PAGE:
The Abyssinian Meeting House could receive $1.7 million in federal funding to complete the restoration of the historic former church built by some of Portland’s earliest Black residents.

The money is part of the latest budget proposal for the U.S. Department of Housing and Urban Development that was released Monday, said U.S. Sen. Susan Collins, R-Maine.

If approved by the House and Senate, the money would be used to complete the final phase of a restoration project that began nearly 25 years ago, including the design and construction of interior spaces for community events, exhibits and educational programming.

“We’re very excited, but we’re trying to remain calm and cool,” said Pamela Cummings, a leader of the Committee to Restore the Abyssinian. “That money would go a long way toward completing the project.”

Built in 1828, the Abyssinian is the nation’s third-oldest meetinghouse constructed by a Black congregation, after churches in Boston and Nantucket. Once the restoration is completed, it will serve as a public venue to foster knowledge and understanding of Maine’s vibrant African-American community – past, present and future.

“The Abyssinian holds great historical significance, both in Maine and in the United States,” the restoration committee wrote in its application to Collins. “(It is Portland’s) only historic building dedicated to the quest for personal freedom, civil rights and equal opportunity for all.”


Located in Portland’s historic East End, the Abyssinian is listed on the National Register of Historic Places and recognized as a northern hub of the Underground Railroad and the anti-slavery movement. In 2013, the National Trust for Historic Preservation listed the Abyssinian as one of the most endangered historic places in the United States.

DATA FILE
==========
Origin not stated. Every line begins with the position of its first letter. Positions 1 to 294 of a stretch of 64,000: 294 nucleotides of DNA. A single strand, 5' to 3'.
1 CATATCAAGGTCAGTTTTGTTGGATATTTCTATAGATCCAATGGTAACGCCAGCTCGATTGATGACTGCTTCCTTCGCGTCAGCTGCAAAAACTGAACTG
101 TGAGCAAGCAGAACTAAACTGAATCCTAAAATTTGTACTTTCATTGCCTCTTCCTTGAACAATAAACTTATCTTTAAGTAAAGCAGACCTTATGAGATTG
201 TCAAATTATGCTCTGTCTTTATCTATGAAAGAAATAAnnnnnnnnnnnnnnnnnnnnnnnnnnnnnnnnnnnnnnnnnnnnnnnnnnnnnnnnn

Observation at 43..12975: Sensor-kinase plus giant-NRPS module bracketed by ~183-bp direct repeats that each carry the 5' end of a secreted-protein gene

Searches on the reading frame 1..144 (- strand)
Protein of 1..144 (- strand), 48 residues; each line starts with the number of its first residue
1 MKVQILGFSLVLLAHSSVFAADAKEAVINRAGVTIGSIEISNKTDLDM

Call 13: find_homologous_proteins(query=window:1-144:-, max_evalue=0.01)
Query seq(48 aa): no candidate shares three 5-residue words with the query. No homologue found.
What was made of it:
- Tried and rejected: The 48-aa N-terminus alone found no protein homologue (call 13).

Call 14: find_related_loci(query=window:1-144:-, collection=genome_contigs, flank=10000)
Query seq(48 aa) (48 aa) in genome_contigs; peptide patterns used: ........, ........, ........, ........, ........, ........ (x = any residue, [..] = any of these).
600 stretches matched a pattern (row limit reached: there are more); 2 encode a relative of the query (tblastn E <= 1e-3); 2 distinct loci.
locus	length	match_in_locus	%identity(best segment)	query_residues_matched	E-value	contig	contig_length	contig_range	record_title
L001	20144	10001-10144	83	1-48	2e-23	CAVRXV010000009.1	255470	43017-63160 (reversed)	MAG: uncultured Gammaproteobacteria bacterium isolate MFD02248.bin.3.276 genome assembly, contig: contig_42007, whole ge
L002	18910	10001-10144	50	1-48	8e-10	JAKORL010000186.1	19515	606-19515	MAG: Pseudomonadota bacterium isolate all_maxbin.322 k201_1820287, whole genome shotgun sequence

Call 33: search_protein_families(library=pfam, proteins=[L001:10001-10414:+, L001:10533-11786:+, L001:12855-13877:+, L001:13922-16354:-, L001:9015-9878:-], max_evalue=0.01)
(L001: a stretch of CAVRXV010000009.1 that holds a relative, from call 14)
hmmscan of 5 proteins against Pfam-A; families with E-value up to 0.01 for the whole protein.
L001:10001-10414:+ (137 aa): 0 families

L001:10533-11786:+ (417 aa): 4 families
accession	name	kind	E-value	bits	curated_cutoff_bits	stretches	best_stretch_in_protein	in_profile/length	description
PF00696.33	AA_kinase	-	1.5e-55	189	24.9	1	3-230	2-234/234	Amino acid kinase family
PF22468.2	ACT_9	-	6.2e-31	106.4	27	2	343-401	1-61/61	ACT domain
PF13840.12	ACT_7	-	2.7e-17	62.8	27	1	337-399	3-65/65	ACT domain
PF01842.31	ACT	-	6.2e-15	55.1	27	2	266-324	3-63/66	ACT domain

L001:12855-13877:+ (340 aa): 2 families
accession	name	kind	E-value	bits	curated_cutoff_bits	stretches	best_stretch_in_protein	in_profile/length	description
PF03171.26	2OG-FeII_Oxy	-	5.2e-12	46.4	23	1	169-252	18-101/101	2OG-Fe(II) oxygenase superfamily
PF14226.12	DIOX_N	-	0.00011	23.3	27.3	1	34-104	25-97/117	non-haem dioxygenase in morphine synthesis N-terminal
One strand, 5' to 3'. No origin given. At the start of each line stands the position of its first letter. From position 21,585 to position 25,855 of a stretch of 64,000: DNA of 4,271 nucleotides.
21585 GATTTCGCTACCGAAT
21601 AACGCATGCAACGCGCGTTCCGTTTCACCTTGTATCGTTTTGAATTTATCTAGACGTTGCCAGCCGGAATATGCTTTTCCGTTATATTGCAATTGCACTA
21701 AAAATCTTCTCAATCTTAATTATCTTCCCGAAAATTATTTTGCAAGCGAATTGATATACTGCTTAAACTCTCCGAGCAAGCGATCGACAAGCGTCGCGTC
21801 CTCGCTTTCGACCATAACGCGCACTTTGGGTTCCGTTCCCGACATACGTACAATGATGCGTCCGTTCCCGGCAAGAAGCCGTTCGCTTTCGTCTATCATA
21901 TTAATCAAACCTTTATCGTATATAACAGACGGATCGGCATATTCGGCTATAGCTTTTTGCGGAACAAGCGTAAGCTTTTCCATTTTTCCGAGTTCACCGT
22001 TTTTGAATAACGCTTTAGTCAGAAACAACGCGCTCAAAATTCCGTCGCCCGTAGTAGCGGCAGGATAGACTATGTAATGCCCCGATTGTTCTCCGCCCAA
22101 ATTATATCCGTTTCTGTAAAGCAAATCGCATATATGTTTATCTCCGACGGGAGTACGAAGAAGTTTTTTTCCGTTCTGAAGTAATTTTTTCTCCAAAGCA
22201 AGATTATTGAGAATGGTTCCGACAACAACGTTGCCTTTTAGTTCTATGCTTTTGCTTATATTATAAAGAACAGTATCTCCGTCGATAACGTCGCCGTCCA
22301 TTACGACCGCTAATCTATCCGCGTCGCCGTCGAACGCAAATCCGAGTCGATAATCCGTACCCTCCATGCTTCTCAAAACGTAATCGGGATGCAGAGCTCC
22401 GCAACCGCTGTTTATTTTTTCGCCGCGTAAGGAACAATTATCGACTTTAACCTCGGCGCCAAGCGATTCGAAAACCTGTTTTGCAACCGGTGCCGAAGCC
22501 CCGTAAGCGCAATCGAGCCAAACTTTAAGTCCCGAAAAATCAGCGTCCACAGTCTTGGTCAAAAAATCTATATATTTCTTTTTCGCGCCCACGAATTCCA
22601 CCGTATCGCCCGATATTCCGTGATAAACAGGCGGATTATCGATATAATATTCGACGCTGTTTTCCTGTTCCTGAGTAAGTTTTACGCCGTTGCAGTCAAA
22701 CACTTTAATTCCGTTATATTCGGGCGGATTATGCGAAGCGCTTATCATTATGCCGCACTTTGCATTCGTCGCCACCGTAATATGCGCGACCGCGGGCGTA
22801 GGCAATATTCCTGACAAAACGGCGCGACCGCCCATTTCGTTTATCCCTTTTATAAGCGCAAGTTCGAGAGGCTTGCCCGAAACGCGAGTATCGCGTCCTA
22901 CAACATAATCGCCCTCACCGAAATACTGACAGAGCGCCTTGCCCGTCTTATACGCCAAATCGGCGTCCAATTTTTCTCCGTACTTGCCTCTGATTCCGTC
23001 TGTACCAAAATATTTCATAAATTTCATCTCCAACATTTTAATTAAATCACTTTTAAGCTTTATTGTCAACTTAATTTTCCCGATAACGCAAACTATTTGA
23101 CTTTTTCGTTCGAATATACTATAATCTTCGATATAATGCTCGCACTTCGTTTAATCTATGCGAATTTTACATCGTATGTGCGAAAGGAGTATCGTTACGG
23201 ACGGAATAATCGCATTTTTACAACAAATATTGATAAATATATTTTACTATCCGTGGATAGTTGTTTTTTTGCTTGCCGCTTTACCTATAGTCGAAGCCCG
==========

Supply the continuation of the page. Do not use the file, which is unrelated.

Despite such significant recognition, the restoration committee struggled to raise the just over $1 million that was spent through last year to restore the timber frame building at 75 Newbury St. from its brick-and-mortar basement to its hand-hewn roof beams.

Committee leaders had hoped to raise an additional $1 million to complete the project before the building’s 200th anniversary. In 2020, the restoration effort received more than $375,000 in donations in the wake of Black Lives Matter protests in Maine and across the nation.

Collins has pledged to shepherd the $1.7 million appropriation through the final budget process. She is a senior member of the Senate Appropriations Committee and ranking member and lead Republican on the HUD Appropriations Subcommittee.

“The Abyssinian is a cultural landmark that preserves an integral part of our nation’s history, as well as African-American heritage in Maine,” Collins said in a written statement. “I will continue to champion this investment … so that current and future generations can learn about this historically significant building, as well as the people who worshipped and preached here.”

Steve Murphy, right, and Jim McDonald, with Wright-Ryan Homes, install new windows at the Abyssinian Meeting House in February. Brianna Soukup/Staff Photographer

U.S. Sen. Angus King, an independent, and U.S. Rep. Chellie Pingree, D-1st District, also requested funding for the Abyssinian.


In 1826, six free Black men – Reuben Ruby, Caleb Jonson, Clemant Tomson, Job Wentworth, Christopher Manuel and John Sigs – published a letter in a Portland newspaper announcing their plan to build a church for the Black community. They said they no longer wanted to be relegated to the balconies and back pews of Portland’s white houses of worship.

“Pardon our misapprehensions, if they be such,” the men wrote, “(but) we have sometimes thought our attendance was not desired.”

The Abyssinian thrived through the 1800s as the religious and cultural heart of Portland’s Black community. But church membership took a serious blow in 1898, when the SS Portland was caught in a terrible storm and sank during a return trip from Boston.

At least 194 people died when the steamship went down, including 19 crew members who attended the Abyssinian. Two of them were church trustees. The congregation never recovered, and the church eventually closed. It was sold and converted into a tenement, with an added floor dividing the soaring sanctuary into several low-budget apartments.

City officials sold the boarded-up, fire-damaged, tax-delinquent property to the restoration committee in 1998 for $250. Since then, the nonprofit group has worked to stabilize, study and restore the building through grants and donations.

“This is a project that’s been slowly moving along as they can afford to do it,” said Julie Larry, advocacy director at Greater Portland Landmarks. “It’s such an impressive building, it’s a shame the restoration hasn’t been completed yet. This funding is so necessary to complete a restoration project that is so relevant to what’s going on today.”

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